A new Gallup Poll has found that most American adults oppose the consideration of race in admissions decisions. The poll question asked whether "applicants should be admitted solely on the basis of merit, even if that results in few minority applicants being admitted" or "an applicant's racial and ethnic background should be considered to help promote diversity on college campuses, even if that means admitting some minority students who might not otherwise be admitted," a large majority picked the former. There was no racial group for which a majority picked the latter, although more black Americans picked the latter than the former (by a narrow margin).
Here are results:
Solely on Merit
Breakdowns were not provided for Asian Americans.
Inside Higher Ed works with Gallup on a number of survey projects, but played no role in this poll.
Gallup's results mirrored those of a recent poll by The Washington Post-ABC.
Forbes, which this week unveiled its latest college rankings, banished four institutions for two years. The four that will not be eligible for the next two years are Claremont McKenna and Iona Colleges, and Bucknell and Emory Universities -- all of which have admitted to reporting false data in past year to various entities. "As a penalty for their dishonesty – and an acknowledgment of the growing scope of the problem – we are removing the four institutions from our list of the country’s best schools for two years," said an article in the magazine. Of course those are only some of the colleges that have admitted to false reporting in the last 18 months. Michael Noer, executive editor at Forbes, said that some of the other colleges that reported false data didn't do so to Forbes or to data sets used by Forbes. So only those "that lied about data we used" were punished.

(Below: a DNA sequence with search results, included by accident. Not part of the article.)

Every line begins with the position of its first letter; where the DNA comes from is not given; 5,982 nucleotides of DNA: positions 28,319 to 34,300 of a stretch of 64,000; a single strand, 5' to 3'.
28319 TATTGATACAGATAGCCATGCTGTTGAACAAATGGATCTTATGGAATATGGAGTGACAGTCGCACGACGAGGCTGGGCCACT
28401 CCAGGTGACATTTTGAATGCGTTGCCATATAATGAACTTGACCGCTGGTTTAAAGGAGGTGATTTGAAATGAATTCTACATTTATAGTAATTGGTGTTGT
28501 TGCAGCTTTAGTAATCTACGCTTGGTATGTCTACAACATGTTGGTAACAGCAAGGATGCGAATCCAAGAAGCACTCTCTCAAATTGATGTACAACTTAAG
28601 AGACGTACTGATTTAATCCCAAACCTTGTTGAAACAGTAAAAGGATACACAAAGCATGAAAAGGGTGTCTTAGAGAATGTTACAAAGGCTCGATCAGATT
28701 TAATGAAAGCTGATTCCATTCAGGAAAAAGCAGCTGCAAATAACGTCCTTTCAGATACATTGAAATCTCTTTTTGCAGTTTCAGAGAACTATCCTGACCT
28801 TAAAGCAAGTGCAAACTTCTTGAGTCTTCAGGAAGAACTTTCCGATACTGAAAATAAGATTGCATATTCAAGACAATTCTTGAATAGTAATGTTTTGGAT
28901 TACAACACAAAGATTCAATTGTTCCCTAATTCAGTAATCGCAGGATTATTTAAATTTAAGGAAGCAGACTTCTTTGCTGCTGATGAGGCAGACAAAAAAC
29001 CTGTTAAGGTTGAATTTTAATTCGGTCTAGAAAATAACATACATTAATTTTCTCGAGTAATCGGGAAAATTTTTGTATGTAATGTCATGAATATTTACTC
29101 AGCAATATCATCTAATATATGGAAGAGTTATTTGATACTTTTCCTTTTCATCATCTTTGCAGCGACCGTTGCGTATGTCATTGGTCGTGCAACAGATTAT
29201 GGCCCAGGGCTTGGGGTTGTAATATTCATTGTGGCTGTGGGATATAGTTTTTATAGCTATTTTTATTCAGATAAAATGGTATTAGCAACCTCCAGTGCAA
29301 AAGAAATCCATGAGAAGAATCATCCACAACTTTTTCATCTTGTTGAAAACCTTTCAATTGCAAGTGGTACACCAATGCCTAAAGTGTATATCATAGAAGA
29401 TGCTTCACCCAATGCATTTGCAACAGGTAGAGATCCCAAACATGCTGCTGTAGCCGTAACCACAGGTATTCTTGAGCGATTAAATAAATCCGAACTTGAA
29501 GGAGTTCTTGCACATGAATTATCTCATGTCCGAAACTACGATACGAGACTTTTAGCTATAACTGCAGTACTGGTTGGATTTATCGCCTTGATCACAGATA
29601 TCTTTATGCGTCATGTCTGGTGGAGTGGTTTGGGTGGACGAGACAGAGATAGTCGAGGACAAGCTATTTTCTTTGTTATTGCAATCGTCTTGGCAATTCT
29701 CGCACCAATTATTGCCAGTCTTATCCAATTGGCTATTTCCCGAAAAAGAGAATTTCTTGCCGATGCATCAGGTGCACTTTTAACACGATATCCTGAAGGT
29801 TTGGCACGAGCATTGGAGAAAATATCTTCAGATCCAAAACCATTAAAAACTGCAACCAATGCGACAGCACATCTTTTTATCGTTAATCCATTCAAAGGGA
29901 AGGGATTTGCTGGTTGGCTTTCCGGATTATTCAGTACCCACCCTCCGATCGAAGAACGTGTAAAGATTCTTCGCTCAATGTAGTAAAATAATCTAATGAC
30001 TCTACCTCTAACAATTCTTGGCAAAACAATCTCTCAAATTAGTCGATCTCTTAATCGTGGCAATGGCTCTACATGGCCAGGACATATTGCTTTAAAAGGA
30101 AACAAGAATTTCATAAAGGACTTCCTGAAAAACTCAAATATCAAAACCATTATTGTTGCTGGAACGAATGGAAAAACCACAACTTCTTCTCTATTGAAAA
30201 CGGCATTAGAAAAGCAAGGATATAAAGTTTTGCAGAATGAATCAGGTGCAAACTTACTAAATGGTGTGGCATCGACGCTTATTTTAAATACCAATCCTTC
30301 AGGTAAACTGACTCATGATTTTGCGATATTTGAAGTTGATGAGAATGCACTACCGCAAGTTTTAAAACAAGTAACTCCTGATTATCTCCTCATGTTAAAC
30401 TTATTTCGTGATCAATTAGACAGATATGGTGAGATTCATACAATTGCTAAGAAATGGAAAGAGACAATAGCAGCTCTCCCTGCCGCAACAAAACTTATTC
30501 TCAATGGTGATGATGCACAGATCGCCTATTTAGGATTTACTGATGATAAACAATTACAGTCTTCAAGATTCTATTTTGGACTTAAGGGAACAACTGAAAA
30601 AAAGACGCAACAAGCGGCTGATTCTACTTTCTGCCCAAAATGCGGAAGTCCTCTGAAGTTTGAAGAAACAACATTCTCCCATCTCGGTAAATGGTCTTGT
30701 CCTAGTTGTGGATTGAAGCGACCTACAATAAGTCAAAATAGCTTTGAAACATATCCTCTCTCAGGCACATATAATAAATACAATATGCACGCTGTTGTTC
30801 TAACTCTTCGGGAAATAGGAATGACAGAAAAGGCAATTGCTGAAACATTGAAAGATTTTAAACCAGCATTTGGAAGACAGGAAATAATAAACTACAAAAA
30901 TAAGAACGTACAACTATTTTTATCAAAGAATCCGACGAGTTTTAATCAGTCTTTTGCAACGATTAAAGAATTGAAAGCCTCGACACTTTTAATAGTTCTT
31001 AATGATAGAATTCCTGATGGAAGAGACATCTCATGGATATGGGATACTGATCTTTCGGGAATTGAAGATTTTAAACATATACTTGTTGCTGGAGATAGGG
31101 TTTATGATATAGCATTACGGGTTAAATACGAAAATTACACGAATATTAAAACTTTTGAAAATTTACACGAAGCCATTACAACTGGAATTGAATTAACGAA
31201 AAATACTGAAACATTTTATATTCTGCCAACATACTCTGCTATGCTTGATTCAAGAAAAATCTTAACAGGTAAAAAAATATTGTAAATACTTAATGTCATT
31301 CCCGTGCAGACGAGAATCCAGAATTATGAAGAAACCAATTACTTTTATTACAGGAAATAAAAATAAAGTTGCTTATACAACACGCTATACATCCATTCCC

A college education has a positive impact for men on health and tends to extend lifespan, according to a new study released by the National Bureau of Economic Research (summary available here). The study uses data from the enrollment decisions of men during the Vietnam War era, when going to college greatly decreased the odds of one's being drafted, and so encouraged many men who might not have otherwise gone to college to do so. Looking at these cohorts and tracking them over time, the study finds that going to college decreases the odds of morbidity over time. Decreases are noted for college-going men in the rates of cancer and heart disease. Many factors could be at play, the authors note. The men who completed college, for example, were less likely to be smokers and more likely to have health insurance.
The College Board and the Educational Testing Service have invalidated Advanced Placement scores at Mills High School, in California, saying that "seating irregularities" may have resulted in some students gaining an advantage on the test, The Bay Area News Group reported. The College Board and ETS aren't asserting that cheating took place, but that seating for the AP tests did not follow the rules and could have permitted cheating. The AP tests are being rescheduled. Students say that they are all being punished unfairly and that it will be difficult to score as well after their courses have ended. Students have created a website, Why We Need Our Scores Back, about their concerns.